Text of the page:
Help Hong Kong’s elderly – learn the 12-step ‘comfy acupressure’ massage
The 15-minute treatment was designed by a professor of Chinese medicine to improve the physical and psychological well-being, and free DVDs and training courses are available
As the population ages and the burden on Hong Kong’s public health system increases, cost-effective methods to improve the quality of life of the city’s elderly could help alleviate the strain. A 15-minute, 12-step pressure point massage designed by a local traditional Chinese medicine professor that’s simple enough to be administered by an informal caregiver has shown to be a viable aid.
In tests on more than 130 frail elderly people who received the acupressure massage four times a week for 12 weeks, researchers from the University of Hong Kong in collaboration with Yan Chai Hospital’s social services department found the treatment improved both the physical health and psychological well-being of the participants.
Called “comfy acupressure”, the protocol was designed by Dr Li Lei, an assistant professor of Chinese medicine at HKU, who based it on traditional Chinese medicine (TCM) theory and his more than 35 years of clinical experience in acupressure and acupuncture. The sequence mainly concentrates on acupoints on the face, head, neck and shoulders. It’s non-invasive, drug-free, requires no equipment and has low risk of side effects.
“Comfy acupressure can improve the blood circulation, brighten the senses and release the stress of the frail elderly, and therefore improve their psychological well-being. They can perform better in daily activities and lead a better social life,” says Li.
“Comfy acupressure is a 12-step acupressure method which is easy to learn and safe to use, and it provides a viable non-pharmacological treatment for elderly with chronic diseases.”
Based on the beneficial results of comfy acupressure, the researchers have recommended promoting it as a complementary treatment by providing training and support to those caring for old people. This week Yan Chai Hospital began distributing comfy acupressure training manuals with a DVD to interested parties for free, and training courses (two two-hour sessions) for the general public will be launched in July this year.
Acupressure is a TCM technique that dates back more than 2,000 years and is based on the same ideas as acupuncture. Instead of needles, however, pressure is applied to specific points on the body’s surface by hand, elbow, or with the aid of various devices.
These specific pressure points, which may be a distance from the actual location of the troubling symptoms, lie along meridians – pathways in the body that are said to circulate vital energy called qi. According to TCM, blockage of this energy flow, or an imbalance in yin and yang, can cause illness and pain. Acupressure is said to help send a signal to the body to “turn on” its own self-healing or regulatory mechanisms, to correct functional imbalances and restore the flow.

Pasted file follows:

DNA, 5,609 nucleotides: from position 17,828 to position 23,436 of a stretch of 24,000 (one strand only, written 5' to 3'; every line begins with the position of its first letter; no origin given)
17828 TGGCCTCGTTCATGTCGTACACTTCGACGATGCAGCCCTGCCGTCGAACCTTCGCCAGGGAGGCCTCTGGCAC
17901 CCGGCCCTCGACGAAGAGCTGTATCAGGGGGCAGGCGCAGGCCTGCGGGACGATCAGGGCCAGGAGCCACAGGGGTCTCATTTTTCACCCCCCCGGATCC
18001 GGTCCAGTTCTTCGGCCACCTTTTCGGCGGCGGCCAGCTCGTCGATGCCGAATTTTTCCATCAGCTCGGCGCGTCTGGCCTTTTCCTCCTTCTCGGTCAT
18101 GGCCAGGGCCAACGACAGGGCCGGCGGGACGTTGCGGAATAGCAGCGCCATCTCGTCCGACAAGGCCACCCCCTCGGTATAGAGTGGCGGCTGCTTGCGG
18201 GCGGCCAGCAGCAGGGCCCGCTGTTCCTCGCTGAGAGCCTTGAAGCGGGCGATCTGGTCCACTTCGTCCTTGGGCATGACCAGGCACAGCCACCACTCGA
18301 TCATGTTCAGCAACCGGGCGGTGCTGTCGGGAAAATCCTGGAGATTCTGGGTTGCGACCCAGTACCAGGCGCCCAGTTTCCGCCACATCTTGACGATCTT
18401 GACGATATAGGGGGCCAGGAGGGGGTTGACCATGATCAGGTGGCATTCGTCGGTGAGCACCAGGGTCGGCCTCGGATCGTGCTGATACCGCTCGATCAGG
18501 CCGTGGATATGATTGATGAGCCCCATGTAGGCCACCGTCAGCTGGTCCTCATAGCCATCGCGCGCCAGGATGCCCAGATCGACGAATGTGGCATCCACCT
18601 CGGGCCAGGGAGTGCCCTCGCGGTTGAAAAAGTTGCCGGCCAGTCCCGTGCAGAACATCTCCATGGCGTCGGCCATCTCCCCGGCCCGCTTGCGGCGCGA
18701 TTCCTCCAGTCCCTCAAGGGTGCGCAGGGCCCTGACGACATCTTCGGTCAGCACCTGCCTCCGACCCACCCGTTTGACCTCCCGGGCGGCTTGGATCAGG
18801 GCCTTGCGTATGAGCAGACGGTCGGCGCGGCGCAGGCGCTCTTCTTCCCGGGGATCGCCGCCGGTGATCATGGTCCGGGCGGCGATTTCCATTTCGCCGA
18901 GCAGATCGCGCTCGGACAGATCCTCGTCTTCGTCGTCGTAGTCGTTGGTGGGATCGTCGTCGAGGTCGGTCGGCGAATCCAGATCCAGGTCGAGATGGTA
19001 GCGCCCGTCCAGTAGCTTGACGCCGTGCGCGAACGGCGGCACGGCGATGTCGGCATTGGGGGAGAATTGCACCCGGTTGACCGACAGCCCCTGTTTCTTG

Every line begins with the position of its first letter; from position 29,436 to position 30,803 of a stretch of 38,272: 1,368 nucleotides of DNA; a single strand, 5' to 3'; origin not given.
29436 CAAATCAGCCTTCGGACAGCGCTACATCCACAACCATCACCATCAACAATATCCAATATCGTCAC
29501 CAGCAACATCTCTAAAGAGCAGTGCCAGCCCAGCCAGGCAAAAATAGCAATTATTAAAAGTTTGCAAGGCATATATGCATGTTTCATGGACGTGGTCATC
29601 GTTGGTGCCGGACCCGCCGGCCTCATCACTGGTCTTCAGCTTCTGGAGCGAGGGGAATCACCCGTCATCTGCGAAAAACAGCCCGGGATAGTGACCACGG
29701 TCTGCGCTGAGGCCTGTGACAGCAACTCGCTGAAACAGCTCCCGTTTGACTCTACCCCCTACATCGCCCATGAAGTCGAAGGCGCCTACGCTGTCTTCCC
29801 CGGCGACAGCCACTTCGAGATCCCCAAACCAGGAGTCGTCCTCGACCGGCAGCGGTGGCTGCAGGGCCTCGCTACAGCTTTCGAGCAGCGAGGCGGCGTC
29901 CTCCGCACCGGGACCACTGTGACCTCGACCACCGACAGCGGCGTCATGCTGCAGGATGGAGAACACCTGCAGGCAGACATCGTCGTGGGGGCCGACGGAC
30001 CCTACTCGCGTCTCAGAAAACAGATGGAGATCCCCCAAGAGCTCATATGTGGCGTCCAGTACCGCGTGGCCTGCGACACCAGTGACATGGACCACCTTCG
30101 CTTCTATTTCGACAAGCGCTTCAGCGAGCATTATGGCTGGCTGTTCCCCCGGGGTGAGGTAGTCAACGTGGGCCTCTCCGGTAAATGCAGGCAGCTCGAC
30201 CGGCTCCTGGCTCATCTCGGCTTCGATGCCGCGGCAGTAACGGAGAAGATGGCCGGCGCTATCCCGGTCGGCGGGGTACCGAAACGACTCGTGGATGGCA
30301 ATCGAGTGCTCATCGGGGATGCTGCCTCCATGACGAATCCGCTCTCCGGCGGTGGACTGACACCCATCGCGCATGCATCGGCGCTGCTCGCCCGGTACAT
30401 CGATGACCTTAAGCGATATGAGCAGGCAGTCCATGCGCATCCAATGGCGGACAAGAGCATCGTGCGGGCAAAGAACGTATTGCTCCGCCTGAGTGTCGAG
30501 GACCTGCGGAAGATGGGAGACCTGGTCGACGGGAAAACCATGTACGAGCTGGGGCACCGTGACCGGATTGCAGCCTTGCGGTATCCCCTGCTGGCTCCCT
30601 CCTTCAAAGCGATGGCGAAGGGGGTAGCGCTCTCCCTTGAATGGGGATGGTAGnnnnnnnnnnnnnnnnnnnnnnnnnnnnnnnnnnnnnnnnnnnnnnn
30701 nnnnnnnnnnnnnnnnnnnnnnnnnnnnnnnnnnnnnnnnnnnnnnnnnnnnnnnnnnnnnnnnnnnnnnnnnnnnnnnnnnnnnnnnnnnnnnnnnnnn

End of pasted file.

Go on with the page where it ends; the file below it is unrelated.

Previous scientific research has shown acupressure applied to various parts of the body to benefit a range of ailments both physical and mental, including constipation, cognitive function in people with mild traumatic brain injury. It can lower anxiety levels of children undergoing surgery, and reduce lower back pain.
In two separate studies conducted between November 2014 and March 2016, 79 pairs of frail elderly people with an average age of 76 and their caregivers in old people’s centres, and 56 qualified frail old people with an average age of 83 in care and attention homes, received comfy acupressure four times a week for 12 weeks. Two massages were administered by a registered TCM practitioner and the other two by a designated informal caregiver who had been trained. The participants’ conditions were measured before, immediately after and three months after the trial.
Findings show the treatment significantly improved general quality of life, reducing the intensity and frequency of pain and improving sleep quality and mood. The treatment reduced physical limitations, enhanced vitality and improved social functioning.
There were 5 per cent and 30 per cent improvements respectively in the physical domain and physical-pain-induced constraints in the community . There was an 8 per cent increase in patients’ satisfaction in their ability to perform activities in their daily lives.
Forty-two per cent of the caregivers in the community were spouses of the participants and were of a similar age and were stressed by their caregiving duties. The researchers found the caregivers’ strain and stress levels were reduced by more than 20 per cent after treatment.
The researchers say the benefits not only apply to the elderly but also to adults and children who may be facing stress, insomnia, or some sort of chronic bodily pain.
These are the 12 steps in the massage:
Comfy acupressure manuals and DVDs are being distributed free of charge by Yan Chai Hospital’s social services department. To obtain one and for enquiries, call Shirley Chan at 2409 2888 or email firstname.lastname@example.org. Comfy acupressure training courses for the public will begin in July 2016, more information at ychss.org.hk.